The Court finds more persuasive Defendant’s contention that the actual agreement to arbitrate may, in and of itself, constitute sufficient consideration. The Fourth Circuit has made clear that, under Maryland law, an agreement to arbitrate is sufficient consideration. See Johnson, 148 F.3d 373. In other words, the fact that two parties agreed to forfeit their right to seek legal relief in the courts and, instead, bind themselves to arbitrate their disputes, constitutes consideration for the arbitration agreement. Specifically, in Johnson the court reiterated its earlier holding in O’Neil (interpreting North Carolina law), stating that under Maryland law, “‘[a] mutual promise to arbitrate constitutes sufficient consideration for [the] arbitration agreement.’” Id. (quoting O’Neil, 115 F.3d at 275)).
As such, under Johnson, the relevant determination to be made in the instant case is whether Plaintiff’s continued employment and/or alleged signing of a document acknowledging receipt of the Employee Manual constituted acceptance, such that an arbitration contract was formed.2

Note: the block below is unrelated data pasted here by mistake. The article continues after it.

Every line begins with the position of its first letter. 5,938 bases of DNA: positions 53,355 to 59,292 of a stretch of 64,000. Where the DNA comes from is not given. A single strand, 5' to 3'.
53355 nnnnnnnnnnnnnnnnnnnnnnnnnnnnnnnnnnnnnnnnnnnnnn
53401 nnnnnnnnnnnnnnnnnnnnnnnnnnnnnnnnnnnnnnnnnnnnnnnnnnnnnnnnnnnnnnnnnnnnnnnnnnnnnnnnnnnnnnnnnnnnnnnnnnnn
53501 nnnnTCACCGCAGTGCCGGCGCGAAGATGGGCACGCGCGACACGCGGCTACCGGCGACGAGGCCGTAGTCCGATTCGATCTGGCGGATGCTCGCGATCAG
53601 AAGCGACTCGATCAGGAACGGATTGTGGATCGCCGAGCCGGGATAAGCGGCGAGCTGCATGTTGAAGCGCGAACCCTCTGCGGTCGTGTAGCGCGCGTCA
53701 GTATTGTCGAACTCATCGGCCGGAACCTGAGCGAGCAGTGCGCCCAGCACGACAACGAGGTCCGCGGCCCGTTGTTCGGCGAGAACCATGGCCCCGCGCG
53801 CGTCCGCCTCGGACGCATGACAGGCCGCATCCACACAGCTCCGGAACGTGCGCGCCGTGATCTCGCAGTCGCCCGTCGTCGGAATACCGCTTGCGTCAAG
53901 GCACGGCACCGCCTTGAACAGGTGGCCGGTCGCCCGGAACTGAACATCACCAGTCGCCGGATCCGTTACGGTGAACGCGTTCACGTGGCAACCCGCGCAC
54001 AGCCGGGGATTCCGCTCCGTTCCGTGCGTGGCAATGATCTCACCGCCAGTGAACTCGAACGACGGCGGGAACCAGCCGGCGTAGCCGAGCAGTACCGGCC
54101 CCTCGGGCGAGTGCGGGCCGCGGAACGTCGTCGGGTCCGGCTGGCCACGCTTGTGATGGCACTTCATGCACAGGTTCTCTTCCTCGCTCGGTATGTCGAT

Defendant claims that the following actions by Plaintiff constituted acceptance of an agreement to arbitrate: (1) Plaintiff signed a document indicating he had received and agreed to be bound by an employee handbook containing a brief section on the DRP; and (2) Plaintiff opted to continue his employment after the April 12, 2002 deadline provided by ACS. On June 6, 2004, Plaintiff signed an Employee Guidebook Acknowledgment form which stated that Plaintiff had reviewed the May 2002 Employee Guidebook and agreed to comply with the policies and practices therein. See Def. Ex. E. The pertinent language on the DRP program appeared on page 56 of the seventy-one page guidebook, and provided as follows: